✓ Hypertrophy of the posterior spinal elements leading to compromise of the spinal canal and its neural elements is a well-recognized pathological entity affecting the lumbar or cervical spine. Such stenosis of the thoracic spine in the absence of a generalized rheumatological, metabolic, or orthopedic disorder, or a history of trauma is generally considered to be rare. Over a 2-year period the authors have treated six cases of thoracic myelopathy associated with thoracic canal stenosis. In four patients the deficits developed gradually and painlessly. The three older patients had a clinical profile characterized by complaints of pseudoclaudication, spastic lower limbs, and evidence of posterior column dysfunction. Two patients were younger adults with low thoracic myelopathy associated with local back pain after minor trauma. Both patients also had congenital narrowing of the thoracic spinal canal.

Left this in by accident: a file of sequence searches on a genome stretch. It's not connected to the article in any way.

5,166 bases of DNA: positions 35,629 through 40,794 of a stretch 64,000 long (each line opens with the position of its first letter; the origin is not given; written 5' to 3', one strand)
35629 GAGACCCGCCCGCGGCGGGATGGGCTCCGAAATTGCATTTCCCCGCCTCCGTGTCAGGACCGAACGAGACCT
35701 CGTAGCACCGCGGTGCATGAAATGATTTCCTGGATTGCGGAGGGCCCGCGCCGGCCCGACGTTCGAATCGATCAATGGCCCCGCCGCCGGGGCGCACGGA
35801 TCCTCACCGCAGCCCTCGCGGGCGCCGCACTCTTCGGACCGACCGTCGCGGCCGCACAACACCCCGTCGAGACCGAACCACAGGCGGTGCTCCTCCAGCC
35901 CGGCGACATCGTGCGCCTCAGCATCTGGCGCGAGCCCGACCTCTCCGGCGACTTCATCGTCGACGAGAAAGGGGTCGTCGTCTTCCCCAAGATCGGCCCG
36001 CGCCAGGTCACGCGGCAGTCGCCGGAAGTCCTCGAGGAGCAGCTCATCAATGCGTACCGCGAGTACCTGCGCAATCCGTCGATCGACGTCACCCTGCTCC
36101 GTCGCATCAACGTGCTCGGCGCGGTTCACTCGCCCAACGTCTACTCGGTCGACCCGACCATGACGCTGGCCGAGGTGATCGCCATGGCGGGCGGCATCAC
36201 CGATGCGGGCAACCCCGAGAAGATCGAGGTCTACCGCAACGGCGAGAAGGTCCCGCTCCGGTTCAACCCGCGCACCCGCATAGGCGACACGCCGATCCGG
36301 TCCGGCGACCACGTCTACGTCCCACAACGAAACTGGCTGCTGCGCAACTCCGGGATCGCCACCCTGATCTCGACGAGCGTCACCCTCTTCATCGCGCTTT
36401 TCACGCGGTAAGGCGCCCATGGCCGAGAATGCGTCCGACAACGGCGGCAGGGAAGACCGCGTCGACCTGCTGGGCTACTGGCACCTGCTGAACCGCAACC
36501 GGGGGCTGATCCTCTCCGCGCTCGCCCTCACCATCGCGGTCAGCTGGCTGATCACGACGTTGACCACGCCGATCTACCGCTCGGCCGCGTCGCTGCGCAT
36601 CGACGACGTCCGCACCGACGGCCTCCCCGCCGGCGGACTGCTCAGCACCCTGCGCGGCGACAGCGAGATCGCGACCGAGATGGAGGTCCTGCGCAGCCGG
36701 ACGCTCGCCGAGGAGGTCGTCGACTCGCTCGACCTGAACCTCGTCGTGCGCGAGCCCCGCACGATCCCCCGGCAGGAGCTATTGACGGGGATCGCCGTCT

Oil and metrizamide contrast myelography in the prone position were of limited value in diagnosing this condition; in fact, myelography may be misleading and result in erroneous diagnosis of thoracic disc protrusion, when the principal problem is dorsal and lateral compression from hypertrophied facets. Magnetic resonance imaging and computerized tomography sector scanning were more useful in the diagnosis of this disorder than was myelography. Thoracic canal stenosis may be more common than is currently recognized and account for a portion of the failures in anterior and lateral decompression of thoracic disc herniations.